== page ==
The company has been making legal headlines of late for taking Australian retailer Target to court over the alleged sale of fake MAC cosmetics where the retailer has been attempting to make a settlement offer ever since.
Estée Lauder is now the one up for questioning after Donna Tomasino of New York filed a consumer fraud class action lawsuit, alleging the brand had practiced misleading advertising with its serum by suggesting it promotes DNA repair and other anti-aging effects.
According to legal blog, Lawyersandsettlements.com, Tomasino purchased the Night and Eye Repair serums specifically because of claims made by the company’s, only to find that there is no product testing to back up the alleged anti-aging claims.
Now the one in hot water...
The class action states; “The clinical studies and other data that Estee Lauder represents as supportive of the claimed efficacy results are nothing more than a continuation of defendants’ misleading practices."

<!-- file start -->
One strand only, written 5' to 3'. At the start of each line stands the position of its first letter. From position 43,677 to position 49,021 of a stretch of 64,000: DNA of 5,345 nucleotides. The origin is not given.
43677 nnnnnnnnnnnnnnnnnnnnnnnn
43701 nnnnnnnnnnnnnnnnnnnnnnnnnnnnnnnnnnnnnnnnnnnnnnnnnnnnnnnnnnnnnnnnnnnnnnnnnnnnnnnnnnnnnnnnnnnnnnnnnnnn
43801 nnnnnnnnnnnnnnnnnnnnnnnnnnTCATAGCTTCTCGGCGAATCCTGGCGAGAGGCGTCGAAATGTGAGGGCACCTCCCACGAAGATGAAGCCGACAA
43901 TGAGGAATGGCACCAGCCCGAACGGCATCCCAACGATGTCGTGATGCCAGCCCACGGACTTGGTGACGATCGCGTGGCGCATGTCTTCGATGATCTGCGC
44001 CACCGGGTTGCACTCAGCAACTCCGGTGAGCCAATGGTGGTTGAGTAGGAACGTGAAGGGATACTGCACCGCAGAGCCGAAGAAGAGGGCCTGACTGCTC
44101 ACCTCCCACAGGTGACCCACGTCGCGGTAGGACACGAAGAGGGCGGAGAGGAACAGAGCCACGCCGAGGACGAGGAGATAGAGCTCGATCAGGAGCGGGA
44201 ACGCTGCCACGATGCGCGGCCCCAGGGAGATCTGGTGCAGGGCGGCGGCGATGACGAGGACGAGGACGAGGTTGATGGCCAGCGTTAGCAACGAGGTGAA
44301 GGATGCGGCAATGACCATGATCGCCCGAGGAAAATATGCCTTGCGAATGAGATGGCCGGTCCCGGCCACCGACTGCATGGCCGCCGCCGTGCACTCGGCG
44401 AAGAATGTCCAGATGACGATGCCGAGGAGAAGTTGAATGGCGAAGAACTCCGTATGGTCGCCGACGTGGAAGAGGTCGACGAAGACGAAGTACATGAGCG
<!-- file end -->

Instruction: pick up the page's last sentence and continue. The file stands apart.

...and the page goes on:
It went on to say that; "each of the studies is designed to be used in the marketing materials to support the claimed efficacy and defendants know that consumers will not see the results these studies purportedly represent."
Tomasino also alleges Estee Lauder created the claims in its advertising campaign for the Advanced Night Repair products even though the brand knows the advertising claims are false.
And furthermore, that because EL is allegedly motivated by profit, "it deliberately misleads its customers into believing that the products have anti-aging effects so that they will spend a higher price for the Advanced Night Repair line of products."
In sum, Estee Lauder dupes consumers with false and misleading promises of product results based on purported scientific discoveries that it knows it cannot deliver. Estee Lauder does so with one goal in mind, reaping enormous profits at the expense of consumers.
The case remains on-going and EL representatives were unavailable for comment at the time of publishing.